This time around, I’m going to skip talking about books and instead just shout out essays, podcasts, and TV shows. Why? I’ve recently posted my reading roundup for 2021, so check out that post for my thoughts on the SFF I’ve been reading: “2021 in Reading.”
Essays & Blog Posts
I liked “How to Survive a Decade in Publishing” by Kameron Hurley in Locus Magazine. I always enjoy Kameron Hurley’s essays. (If you like reading nonfiction about SFF, I highly recommend The Geek Feminist Revolution by Kameron Hurley.)
While we’re on the topic of the publishing industry, I also want to shout out “Graphic Novel Production Schedules Are Too Short — and the Publishing Industry Should Care About It” by Nilah Magruder. This essay made me think more about what a physical activity making comics is, and it gave me more empathy for the artists who do it.
One book I enjoyed reading last year was Persephone Station by Stina Leicht. It’s an action-oriented tale with some fun space western vibes and lots of queer and trans characters. Stina Leicht wrote a blog post about the book on Mary Robinette Kowal’s site that I enjoyed: “My Favorite Bit: Stina Leicht Talks About Persephone Station.”
I enjoyed this essay by Ada Hoffmann: “Dark Art as an Access Need.” I love what she has to say about conflicting access needs and the way she describes how some people want/need to read/write dark content. Since the pandemic started, I’ve been in a “I just want pastel unicorns” phrase, or something close to it, but this essay reminded me of how at other times in my life, darker stories were actually quite important to me.
I enjoyed this essay in Book Riot by Alex Acks: “Brian Jacques’s Redwall and the Damaging Tropes of Epic Fantasy.” Like many, I enjoyed the Redwall books as a kid, but I haven’t really thought of them much recently. I appreciated Acks’ reflections on the old series and how they connected Redwall to other series that I’ve paid more attention to.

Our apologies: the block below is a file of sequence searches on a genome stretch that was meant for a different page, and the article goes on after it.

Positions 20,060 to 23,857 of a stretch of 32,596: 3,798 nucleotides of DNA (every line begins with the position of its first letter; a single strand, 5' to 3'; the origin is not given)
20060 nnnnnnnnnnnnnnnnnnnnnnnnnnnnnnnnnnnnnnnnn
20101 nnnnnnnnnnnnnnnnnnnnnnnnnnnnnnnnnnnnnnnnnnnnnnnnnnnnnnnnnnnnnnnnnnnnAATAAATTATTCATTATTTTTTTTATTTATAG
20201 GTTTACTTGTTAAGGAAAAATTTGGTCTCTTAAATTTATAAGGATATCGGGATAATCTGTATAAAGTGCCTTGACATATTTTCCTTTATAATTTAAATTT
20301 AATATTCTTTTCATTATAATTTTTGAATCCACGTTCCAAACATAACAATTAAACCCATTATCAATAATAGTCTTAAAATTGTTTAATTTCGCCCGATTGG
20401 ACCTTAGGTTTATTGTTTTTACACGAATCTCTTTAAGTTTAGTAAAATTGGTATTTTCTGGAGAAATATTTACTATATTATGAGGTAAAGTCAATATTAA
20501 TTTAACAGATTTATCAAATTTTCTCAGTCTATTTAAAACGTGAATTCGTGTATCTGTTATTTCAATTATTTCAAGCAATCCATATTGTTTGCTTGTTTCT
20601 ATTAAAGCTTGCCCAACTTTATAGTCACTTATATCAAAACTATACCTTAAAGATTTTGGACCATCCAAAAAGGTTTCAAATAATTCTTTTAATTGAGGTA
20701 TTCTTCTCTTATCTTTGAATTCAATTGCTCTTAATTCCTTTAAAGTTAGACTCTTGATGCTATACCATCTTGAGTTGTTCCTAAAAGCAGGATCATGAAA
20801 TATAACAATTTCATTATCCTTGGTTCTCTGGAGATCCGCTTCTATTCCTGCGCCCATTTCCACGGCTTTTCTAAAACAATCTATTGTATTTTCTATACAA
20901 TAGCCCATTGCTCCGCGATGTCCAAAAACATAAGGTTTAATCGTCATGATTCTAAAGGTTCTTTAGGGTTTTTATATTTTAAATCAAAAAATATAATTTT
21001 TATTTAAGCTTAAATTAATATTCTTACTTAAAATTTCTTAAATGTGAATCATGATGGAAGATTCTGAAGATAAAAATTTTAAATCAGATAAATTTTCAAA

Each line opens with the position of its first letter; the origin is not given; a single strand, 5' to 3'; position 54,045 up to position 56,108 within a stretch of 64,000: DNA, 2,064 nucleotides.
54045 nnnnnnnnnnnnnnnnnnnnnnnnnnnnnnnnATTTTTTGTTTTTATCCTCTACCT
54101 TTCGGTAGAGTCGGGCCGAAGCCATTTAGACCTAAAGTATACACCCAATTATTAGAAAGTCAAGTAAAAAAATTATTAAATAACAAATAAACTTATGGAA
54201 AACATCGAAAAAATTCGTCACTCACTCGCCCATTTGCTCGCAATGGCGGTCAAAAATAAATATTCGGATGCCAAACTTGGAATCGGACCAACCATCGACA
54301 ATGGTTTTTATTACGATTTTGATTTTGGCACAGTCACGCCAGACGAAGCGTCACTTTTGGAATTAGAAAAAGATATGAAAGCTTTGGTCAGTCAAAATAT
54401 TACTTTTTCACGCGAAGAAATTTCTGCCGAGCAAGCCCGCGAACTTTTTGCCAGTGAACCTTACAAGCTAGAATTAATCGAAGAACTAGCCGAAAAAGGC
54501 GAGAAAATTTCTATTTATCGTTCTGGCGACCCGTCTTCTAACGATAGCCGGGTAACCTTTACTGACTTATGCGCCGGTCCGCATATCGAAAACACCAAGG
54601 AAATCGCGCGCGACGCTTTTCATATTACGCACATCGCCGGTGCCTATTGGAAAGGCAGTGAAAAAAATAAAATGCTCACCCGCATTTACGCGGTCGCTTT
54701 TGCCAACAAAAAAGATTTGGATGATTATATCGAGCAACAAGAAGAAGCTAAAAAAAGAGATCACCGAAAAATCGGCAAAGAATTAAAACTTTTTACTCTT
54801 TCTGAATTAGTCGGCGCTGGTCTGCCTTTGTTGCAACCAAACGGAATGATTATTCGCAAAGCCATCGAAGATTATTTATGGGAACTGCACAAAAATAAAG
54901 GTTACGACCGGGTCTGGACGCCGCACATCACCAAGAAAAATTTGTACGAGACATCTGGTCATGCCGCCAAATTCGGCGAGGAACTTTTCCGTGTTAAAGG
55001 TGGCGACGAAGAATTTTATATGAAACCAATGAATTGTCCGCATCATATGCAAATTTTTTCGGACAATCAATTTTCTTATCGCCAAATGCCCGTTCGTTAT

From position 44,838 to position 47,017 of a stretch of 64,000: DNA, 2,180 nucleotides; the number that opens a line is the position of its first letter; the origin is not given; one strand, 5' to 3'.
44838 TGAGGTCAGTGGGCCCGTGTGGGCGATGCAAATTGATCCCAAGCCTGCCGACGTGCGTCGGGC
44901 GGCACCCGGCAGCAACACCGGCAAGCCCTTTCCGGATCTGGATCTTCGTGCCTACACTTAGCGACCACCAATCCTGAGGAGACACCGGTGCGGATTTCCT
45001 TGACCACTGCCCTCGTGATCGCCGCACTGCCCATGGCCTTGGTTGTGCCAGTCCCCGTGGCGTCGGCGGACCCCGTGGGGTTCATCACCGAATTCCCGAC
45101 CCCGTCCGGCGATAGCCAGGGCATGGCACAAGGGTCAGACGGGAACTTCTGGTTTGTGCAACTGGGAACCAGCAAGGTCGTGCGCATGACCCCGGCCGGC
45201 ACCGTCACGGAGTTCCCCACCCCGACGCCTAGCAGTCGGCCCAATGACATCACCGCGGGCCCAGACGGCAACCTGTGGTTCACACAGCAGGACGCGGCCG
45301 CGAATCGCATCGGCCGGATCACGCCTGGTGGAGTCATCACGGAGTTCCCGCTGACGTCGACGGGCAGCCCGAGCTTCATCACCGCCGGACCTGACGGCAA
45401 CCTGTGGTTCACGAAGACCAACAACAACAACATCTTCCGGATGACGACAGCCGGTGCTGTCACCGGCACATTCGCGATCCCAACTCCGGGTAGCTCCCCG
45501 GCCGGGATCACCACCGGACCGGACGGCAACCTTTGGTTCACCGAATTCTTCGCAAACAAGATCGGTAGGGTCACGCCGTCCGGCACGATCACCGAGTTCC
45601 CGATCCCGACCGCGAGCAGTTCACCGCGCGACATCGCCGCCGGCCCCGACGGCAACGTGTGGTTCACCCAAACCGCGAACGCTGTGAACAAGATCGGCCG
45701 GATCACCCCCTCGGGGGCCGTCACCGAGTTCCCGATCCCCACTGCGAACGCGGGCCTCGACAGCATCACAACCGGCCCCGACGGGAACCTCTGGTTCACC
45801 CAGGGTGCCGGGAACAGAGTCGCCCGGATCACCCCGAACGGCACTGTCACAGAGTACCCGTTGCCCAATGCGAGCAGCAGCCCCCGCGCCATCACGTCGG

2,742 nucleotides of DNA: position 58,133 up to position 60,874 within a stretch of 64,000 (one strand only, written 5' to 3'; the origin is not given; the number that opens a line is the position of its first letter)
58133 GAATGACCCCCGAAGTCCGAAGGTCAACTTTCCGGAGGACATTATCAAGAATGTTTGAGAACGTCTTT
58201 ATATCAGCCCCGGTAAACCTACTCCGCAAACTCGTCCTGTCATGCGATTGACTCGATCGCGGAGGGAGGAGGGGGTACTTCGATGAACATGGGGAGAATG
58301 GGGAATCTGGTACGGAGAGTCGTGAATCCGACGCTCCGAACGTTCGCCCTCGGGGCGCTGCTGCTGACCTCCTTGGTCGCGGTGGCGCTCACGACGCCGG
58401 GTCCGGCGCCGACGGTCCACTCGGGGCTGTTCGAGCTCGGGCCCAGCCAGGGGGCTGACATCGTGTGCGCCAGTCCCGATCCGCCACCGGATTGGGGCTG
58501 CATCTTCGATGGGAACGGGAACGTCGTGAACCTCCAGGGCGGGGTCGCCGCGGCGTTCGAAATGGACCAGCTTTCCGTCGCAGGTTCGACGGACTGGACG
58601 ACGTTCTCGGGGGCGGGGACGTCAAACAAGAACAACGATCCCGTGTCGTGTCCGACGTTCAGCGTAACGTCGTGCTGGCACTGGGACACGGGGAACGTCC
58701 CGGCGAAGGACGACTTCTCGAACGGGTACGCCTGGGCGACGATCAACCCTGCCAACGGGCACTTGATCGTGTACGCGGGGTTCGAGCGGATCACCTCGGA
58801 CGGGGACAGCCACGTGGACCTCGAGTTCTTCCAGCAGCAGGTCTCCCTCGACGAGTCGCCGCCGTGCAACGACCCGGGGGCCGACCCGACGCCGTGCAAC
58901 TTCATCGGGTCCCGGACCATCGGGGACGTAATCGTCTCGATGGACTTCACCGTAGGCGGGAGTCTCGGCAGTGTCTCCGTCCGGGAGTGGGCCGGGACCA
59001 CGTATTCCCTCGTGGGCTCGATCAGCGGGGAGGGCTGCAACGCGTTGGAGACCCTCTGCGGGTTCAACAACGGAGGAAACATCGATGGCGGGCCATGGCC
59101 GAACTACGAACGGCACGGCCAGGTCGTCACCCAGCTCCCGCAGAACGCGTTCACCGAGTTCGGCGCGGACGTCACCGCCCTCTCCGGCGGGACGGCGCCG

In the SFF blogosphere, there are many posts listing out different categories or sets of books. Like any good book nerd, I enjoy these posts, although I don’t usually feel a desire to share or re-blog them. This one is an exception: “Queernorm Worlds: 35 Fantasy Books With No Homophobia or Transphobia” by Danika Ellis in Book Riot. Queernorm for the win. That is all.
Speaking of queer and trans things, I enjoyed this discussion with Keffy Kehrli, Joyce Chng, and Charlie Jane Anders on Strange Horizons: “Towards Hope and Inclusivity: A Conversation.”
Lately, I’ve been enjoying Breaking the Glass Slipper, a podcast about women and genre literature. Here are a few episodes in particular that I liked:
- Technology and the fear of change with Sarah Pinsker
- Political fantasy with Katherine Addison
- The mash-up: science fiction and cosmic horror with Ada Hoffmann
I love fiction that engages intelligently with disability. To that end, Our Opinions Are Correct released a good episode about science fiction and disability: Episode 95: Science Fiction Keeps Trying To “Fix” Disabled People.
Relatedly, I enjoyed Episode 181: Playing Blind of Imaginary Worlds, which is about blind people who play video games and about designing accessible video games. Check it out!
I also liked Episode 185: Rerolling Role-Playing Games of Imaginary Worlds, which looks at tabletop role-playing game (TTRPG) systems beyond Dungeons & Dragons as well as issues of representation and marginalization.
I watched all of Gravity Falls, a Disney cartoon about two siblings who spend their summer in Gravity Falls, Oregon, a small town filled with the paranormal. I really enjoyed this series. I liked the characters; the series has top-notch weird/paranormal elements; and the series’ plot arc is compelling and relatively sophisticated. If you like cartoons and the weird/paranormal, I highly recommend Gravity Falls. If you’re into just one of those (cartoons or the weird/paranormal), you will probably enjoy this show as well.